Freedom of information? It’s a state secret
The Times, June 11, 2009
By Heather Brooke
Promises of more open government have been made before
When it comes to politicians advocating open government the best advice is to ignore what they say and focus on what they do.
Yesterday, Gordon Brown used the dreaded word “transparency”. I have been campaigning for five years on freedom of information and had to go to the High Court to force the disclosure of MPs’ expenses, so it is with some satisfaction that I now hear the Prime Minister issuing statements about the need for open government that I couldn’t have written better myself.
Mr Brown proposed extending the scope of freedom of information. The funny thing is that he suggested this once before, in October 2007. It must have slipped his mind.
Back then, in the first flush of office, he gave a rousing speech on civil liberties. He announced a public consultation about extending coverage of the Freedom of Information Act to institutions that received huge whacks of taxpayers’ cash but had no obligation to be publicly accountable, such as city academies, Network Rail, and private companies providing public services.
The consultation closed in February 2008 and the results were supposed to be implemented no later than November 2008. Need I say that nothing happened? In January I inquired about this phantom consultation. I asked the Ministry of Justice for a copy of the submissions and timelines of progress on implementation. Not getting a straight answer, I filed an FoI request (as I do).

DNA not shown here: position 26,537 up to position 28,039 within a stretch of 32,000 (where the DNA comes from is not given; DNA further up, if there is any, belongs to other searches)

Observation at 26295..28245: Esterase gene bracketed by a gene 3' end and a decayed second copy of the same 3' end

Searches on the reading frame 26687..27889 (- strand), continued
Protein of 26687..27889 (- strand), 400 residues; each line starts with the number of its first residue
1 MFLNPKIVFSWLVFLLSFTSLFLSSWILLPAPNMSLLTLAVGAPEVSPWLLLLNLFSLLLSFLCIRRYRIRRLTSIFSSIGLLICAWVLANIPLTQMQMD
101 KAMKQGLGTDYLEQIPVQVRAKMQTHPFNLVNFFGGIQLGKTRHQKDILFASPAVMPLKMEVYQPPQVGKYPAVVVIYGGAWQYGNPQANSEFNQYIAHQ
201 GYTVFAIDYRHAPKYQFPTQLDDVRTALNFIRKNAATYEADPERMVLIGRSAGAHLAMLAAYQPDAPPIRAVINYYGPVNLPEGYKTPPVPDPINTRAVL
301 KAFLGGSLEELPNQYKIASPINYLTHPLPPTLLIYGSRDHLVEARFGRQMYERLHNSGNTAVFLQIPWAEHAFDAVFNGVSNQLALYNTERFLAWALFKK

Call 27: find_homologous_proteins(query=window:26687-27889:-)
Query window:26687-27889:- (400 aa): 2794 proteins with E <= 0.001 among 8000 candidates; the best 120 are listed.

You can guess what happened next. My FoI request about the progress of freedom of information was rejected. The ministry claimed that all the information was exempt as it involved the “formulation of government policy”. So much for Mr Brown’s airy claim that “this is the public’s money. They should know how it is spent.”
Now Mr Brown has put in charge of the FoI reforms one Jack Straw, of the Ministry of Justice, (a department with one of the shoddiest records in answering FoI requests). He is to head a public debate on this secret public consultation. When it comes to making bureaucracies accountable this is the snail’s pace of progress.
How unlike the lightning speed with which new bureaucracies are created. Two were magicked into life just this week: A shiny new department for Peter Mandelson and the ironically-titled Government Democratic Council. I say ironic because in the true spirit of Yes, Minister its creation is shrouded in secrecy. It appears the members will be ministers appointed by the Prime Minister in secret and it’s unclear how transparently they will formulate reforms for a more transparent democracy. Here’s betting it will be behind closed doors.
Tags: The Times